#BeyondTalkingBack: final thought by Robbie Shilliam

In our fourth and final instalment of this week’s #BeyondTalkingBack, Olivia Rutazibwa gives the last word to Robbie Shilliam, Professor in International Relations at Queen Mary University of London. He discusses our tendency to overemphasize the short term in our framing and handling of questions regarding refugees. >>>

“I’m answering your question about sedimentations in light of the Trump victory, the executive order for immigration targeting a set of Muslim-majority countries, the relative enthusiasm that said order garnered amongst European publics, and the most recent decision by the UK government to close the “Dubs amendment” that, last year, committed Britain to taking its fair share of child refugees. What I’m going to say might immediately be interpreted, counter-intuitively, as nativism. But I hope you will stick with it just for a moment. I’m not into a radical politics that formulates itself around “emergencies”. The refugee issue always carries those terms. Materially, these are – no doubt – emergencies; and the humanitarian impulse should rightly be seen as addressing refugee issues in all practicality as emergencies.

But a radical politics formulated around the sensibility of “emergency” won’t cut it. We need to strive for a bit more longevity in our bodies – inter-generationalism, even. And who wouldn’t want that? Such a striving can make people load their children onto a dinghy to cross a rough sea. I can only imagine the impetus in those conditions. But that’s the thing. If you are not experiencing the emergency yourself, yet you drench yourself in a feeling of emergency, then your optic will rush outwards to scan the horizon. And it will make you liable to trip over the politics that you should be immediately invested in, for everyone’s sake.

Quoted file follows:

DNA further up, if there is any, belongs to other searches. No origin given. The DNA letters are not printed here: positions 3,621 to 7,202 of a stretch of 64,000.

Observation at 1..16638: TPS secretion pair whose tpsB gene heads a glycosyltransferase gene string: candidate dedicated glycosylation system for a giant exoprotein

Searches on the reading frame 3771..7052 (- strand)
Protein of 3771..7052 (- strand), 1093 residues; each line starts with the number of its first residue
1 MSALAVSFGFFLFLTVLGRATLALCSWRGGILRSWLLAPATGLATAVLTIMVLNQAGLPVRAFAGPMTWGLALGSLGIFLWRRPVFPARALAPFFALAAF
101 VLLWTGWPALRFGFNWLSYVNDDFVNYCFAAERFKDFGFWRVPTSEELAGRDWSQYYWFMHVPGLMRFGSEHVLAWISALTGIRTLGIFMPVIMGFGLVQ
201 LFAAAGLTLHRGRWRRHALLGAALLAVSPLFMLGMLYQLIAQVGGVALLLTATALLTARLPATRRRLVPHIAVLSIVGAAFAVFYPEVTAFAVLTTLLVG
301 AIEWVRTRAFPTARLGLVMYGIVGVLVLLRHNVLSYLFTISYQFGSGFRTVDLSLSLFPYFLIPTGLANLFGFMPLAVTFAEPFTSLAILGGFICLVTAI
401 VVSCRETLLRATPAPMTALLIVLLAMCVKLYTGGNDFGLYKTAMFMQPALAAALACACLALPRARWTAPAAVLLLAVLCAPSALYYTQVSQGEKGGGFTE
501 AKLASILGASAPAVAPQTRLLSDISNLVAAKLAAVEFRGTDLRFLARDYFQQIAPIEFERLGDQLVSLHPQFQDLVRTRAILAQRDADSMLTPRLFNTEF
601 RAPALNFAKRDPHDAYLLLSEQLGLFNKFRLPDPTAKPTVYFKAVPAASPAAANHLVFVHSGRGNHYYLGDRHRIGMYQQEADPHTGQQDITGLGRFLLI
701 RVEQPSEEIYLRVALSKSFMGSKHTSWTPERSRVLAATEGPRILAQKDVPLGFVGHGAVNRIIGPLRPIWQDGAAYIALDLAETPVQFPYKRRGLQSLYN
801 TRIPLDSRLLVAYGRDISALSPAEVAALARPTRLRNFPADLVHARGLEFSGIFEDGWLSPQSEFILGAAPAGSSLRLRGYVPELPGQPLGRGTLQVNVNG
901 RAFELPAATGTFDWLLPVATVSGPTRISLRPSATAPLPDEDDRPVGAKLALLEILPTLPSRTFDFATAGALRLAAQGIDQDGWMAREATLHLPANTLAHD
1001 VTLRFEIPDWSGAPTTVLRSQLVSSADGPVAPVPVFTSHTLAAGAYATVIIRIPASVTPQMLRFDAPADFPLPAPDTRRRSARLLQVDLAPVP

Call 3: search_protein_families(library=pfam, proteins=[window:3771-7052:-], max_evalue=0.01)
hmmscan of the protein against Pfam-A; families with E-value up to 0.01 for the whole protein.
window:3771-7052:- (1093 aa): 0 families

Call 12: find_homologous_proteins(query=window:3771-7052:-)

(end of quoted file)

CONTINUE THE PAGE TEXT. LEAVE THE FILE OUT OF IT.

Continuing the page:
At the EISA conference in Sicily in 2015, when the long-standing refugee crisis in the Mediterranean was grabbing European populations in all its emergency-horror, we held a very well attended emergency plenary. Organized by a committed and long-term-engaged refugee and asylum-seekers activist-scholar, I was invited to present something as at the time I was a co-convener of the BISA colonial/postcolonial/decolonial working group. I felt very awkward. I am not an expert in any of this.

I said that, when it comes to our own European societies, we should not make too much of a categorical distinction between refugees/asylum-seekers and minority Diaspora or “immigrants”. One woman stood up and said that universities should open their door to refugees immediately. Well intentioned emergency-radical-politics. I replied, why have we not done that for the children of settled refugees? The successful refugee turns into a minority. The emergency solution becomes an intractable multicultural problem. The refugee ceases to be “the light of the world” and becomes a failed experiment in social cohesion.



to take


their light?

I hope you can see that I’m not being nativist. I’m wanting to find the intimate relationship between “foreign” refugees and “domestic” minorities. I’m wanting to think long-term even in emergency situations. Some of us can afford to – chose to – do so and we should do, and act upon that thought appropriately. Inter-generationalism can be a strength and a comfort. We all want to live, and live well. Working through the sedimentations of peoples that make up postcolonial populations can offer the possibility of relating seemingly different struggles to each-other. Giving a strength to Intensifying the resonances, always carefully. We should be shaking the sedimentations of racialized oppressions and inequalities, the ground on which we stand. And we would see the horizon differently. Let’s not find solace in emergency.”

Robbie blogs at http://thedisorderofthings.com and has a personal blog at http://robbieshilliam.wordpress.com. Find Olivia on Twitter @o_rutazibwa

#BeyondTalkingBack (2) Ghassan Hage: Is racism an environmental threat?

In the second of Olivia Rutazibwa’s four interviews appearing this week on the December 2016 Race after the Postracial conference, the speaker is Ghassan Hage. Mr Ghassan Hage is the Future Generation Professor of Anthropology and Social Theory at the University of Melbourne, Australia. In the monologue below he explores how the terminology used by the Austrialian government in her dealings with the refugee crisis links to our framing of ecological problems. Hage argues that ‘the classifications and the practices that constitute colonial racism and the practices that have generated the destruction of the natural environment are mutually self-reinforcing’.

Find Professor Hage’s full monologue here.